Daily Maxes

Written by: Kevin Cann

 

It has been a couple of months since I started instituting some daily maxes with the Precision Powerlifting crew.  Not everyone gets these and not everyone gets them for all 3 lifts.

 

The lifter much show adequate technique in the lift before they get a heavy single.  This technique must hold up and remain consistent at 80% loads for 5 sets of 3 reps.  If there are breakdowns here we continue to use weights between 70% and 75% to correct these technique issues.

 

Technique is still the most important aspect of training for us.  You earn the right to lift more weight.  Also, important is load management.  Lifters must be prepared to take these heavier weights.  We can’t just go from 75% pause triples to heavy singles over 90%.

 

When we take heavy singles we do not want our volumes to drop off either.  Volume is necessary to get stronger, but it is also necessary to help reduce injury risk.  Doing too little actually increases injury risk because the athlete can be ill prepared for the workloads.

 

This is an important balancing act to control.  If average relative intensities, number of lifts, volumes, and last set RPEs are identical, and we increase loads at the right times, I believe that we get an added benefit from the heavy singles without any of the potential negatives.

 

The heavy singles are as competition specific as we can get.  I like performing heavy singles with variations in the blocks further away from a competition and the competition lifts themselves as we draw closer.

 

Heavy singles on variations help control loads while getting the effort we will need for heavy singles on the competition lift.  Most variations are more difficult for the lifter so how heavy they can go for an RPE 9 single is very controlled.  This bridges the gap between submaximal work and heavier weights.

 

I also like working heavy singles in the variations because it tests a skill we are working on under heavier loads.  This comes after a block or 2 of volume.  This builds the athlete’s volume to reduce injury risk and makes sure that our volumes are where they need to be.

 

I think heavy singles have a bad reputation that is completely unwarranted.  Sheiko did not program many singles for me over 85% because that is where technique breaks down.  This coupled with the heavier weights being more psychologically taxing kept them out of his programs too frequently.  There were cases where I would take 90% in the comp lifts, but usually close to a meet.

 

90% was prescribed frequently in the bench press and deadlift for me during that time. However, it be to boards or off blocks. This allowed technique to remain the same with heavier weights.

 

As a coach I am beginning to disagree with this for my lifters.  I like the heavy singles because it allows me to see what breaks down under the heavier weights.  After the heavy singles we finish off our volumes with sets between 65% and 75%. This allows us to work on the technique issues that came up with the heavy single.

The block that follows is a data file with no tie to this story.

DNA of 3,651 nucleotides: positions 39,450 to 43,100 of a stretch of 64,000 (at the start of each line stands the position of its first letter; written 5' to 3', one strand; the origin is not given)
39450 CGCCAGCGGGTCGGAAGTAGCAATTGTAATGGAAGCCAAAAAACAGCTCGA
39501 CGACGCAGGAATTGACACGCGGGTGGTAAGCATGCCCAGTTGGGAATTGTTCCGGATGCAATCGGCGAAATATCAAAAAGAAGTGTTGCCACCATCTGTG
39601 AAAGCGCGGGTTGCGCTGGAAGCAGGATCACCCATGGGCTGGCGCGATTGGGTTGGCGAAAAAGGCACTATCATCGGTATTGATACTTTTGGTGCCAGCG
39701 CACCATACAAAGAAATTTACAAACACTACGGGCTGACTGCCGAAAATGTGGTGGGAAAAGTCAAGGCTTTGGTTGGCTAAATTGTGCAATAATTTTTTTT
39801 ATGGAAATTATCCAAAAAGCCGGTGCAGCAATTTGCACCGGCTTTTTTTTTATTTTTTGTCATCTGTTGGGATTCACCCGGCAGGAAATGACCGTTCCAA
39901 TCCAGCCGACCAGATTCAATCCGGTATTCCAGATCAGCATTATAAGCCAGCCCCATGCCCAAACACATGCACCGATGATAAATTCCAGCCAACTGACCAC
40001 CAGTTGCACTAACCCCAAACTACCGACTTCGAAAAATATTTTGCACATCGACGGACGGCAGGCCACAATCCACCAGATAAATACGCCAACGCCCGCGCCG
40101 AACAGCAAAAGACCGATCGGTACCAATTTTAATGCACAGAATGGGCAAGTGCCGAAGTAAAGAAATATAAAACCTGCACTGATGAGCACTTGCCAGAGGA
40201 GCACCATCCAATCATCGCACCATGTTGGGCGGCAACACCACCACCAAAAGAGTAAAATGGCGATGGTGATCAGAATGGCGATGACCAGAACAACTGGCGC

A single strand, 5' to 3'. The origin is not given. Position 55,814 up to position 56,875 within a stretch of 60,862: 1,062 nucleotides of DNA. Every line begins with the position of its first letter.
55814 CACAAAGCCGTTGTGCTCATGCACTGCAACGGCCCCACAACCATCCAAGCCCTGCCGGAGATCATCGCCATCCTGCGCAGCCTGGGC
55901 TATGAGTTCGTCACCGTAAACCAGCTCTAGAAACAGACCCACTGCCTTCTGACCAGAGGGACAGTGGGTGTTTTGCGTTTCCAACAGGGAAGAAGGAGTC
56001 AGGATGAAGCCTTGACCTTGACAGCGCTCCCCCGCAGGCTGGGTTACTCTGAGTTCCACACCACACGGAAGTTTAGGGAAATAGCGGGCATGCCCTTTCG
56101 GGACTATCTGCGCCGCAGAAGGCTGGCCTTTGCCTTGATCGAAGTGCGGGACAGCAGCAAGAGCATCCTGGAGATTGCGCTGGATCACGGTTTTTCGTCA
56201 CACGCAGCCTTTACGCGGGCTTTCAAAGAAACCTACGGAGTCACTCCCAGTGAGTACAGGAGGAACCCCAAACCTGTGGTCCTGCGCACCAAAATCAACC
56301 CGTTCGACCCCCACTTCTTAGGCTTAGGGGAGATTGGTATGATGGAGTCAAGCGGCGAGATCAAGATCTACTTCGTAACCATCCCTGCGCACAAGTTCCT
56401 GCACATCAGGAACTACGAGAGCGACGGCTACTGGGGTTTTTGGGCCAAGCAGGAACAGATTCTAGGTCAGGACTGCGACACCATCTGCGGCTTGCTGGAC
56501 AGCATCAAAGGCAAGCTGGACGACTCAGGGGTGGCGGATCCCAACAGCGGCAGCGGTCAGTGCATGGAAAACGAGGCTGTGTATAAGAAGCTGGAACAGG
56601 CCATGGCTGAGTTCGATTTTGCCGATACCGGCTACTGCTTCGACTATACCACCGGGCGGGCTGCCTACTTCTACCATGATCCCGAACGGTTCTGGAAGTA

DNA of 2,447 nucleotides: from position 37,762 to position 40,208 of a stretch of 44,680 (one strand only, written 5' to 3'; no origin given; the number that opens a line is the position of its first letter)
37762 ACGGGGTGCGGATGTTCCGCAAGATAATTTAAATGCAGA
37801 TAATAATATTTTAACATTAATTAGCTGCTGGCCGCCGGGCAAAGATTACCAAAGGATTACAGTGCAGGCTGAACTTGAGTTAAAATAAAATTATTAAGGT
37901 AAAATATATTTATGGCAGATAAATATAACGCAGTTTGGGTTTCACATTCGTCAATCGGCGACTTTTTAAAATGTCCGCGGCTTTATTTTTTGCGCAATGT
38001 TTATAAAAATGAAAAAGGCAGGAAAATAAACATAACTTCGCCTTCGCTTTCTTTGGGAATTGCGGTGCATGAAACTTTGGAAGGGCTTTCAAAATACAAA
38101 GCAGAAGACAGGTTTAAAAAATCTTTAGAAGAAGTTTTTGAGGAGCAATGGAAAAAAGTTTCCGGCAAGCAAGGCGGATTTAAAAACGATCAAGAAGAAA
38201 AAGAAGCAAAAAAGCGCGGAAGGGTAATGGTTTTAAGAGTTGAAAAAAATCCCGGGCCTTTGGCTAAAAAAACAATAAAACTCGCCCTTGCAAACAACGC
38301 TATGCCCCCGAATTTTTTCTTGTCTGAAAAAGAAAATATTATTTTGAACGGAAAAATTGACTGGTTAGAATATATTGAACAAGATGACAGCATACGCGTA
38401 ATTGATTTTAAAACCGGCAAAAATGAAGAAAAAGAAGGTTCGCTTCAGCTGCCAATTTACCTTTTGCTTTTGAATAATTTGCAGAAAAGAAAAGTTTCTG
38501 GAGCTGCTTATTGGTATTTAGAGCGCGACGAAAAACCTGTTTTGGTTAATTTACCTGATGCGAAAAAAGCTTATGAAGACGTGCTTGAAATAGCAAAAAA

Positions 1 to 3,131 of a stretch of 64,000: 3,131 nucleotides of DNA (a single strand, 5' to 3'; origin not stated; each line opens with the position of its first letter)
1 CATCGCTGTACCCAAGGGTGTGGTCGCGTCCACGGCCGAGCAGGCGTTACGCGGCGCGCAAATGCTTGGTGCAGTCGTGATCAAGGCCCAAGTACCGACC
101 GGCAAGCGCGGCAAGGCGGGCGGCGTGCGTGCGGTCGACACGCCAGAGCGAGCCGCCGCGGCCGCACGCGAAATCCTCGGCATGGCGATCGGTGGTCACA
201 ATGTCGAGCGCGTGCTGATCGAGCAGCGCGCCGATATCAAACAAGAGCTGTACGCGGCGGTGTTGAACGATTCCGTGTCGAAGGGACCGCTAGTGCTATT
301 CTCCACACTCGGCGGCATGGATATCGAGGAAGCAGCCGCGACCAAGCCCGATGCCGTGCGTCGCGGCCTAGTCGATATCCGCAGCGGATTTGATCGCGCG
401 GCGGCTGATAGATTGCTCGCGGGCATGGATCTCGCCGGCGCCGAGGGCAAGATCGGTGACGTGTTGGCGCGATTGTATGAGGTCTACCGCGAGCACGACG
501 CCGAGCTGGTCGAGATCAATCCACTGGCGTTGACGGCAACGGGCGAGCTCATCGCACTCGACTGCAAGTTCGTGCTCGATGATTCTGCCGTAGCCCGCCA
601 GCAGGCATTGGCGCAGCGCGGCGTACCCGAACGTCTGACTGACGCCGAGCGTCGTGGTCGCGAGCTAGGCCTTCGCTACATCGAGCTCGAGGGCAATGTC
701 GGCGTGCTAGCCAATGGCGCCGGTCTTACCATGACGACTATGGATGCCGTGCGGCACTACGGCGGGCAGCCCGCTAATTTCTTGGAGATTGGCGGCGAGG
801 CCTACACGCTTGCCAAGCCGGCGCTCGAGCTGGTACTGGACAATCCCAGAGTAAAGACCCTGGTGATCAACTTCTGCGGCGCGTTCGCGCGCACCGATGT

If technique breaks down on the heavy single, we will repeat the exact same weight the following week. This time working on what we practiced the previous week with the back off sets.  Hopefully, we see improvements here.

 

I do not plan heavy singles more than 2 weeks in a row.  If the rep still looked poor, we have the following week to really focus on it with submaximal volume.  I do not want the lifter to develop poor technique habits, so I do want to minimize those reps.

 

Each week that the lifter takes a heavy single, the less psychologically stressful it is.  The more you do it the easier it gets.  I would rather them learn to deal with these feelings in training rather than on meet day on the platform.

 

In Episode 42 of Boston’s Strongcast podcast, I discussed some of the work of John Kiely.  He explains the downfalls of current periodization models, one of which is they are based off of extremely old stress research. The new stress research tells us a different story.

 

It is not just mechanical stress that matters.  Psychological stress plays a critical role in the success of a program.  This helps the lifter’s gain confidence (psychological strength) while still getting the mechanical stress necessary to get stronger.

 

Many will argue that heavy singles increase the risk for injury.  My question to them would be why?  The overall loads of a set are less.  A heavy double or triple is just 1 or 2 more opportunities to get injured by straight statistics.  In terms of load management a triple at 80% is way more load than 2 singles at 90%.

 

The real threat comes from the increase in psychological arousal.  We know that emotional stress can increase the risk of injury. However, this is unavoidable in this sport.  We can work on the emotional stress in a completely controlled environment and actually improve upon it before meet day, where the lifter will be lifting much heavier. Remember, we are working up to an RPE 9/9.5, at a meet we are looking for an RPE 10.

 

I think by not addressing the psychological piece in training you are doing your athletes a disservice.  This doesn’t mean taking heavy singles necessarily, but getting their buy in. They need to trust you as a coach and trust in themselves as an athlete.

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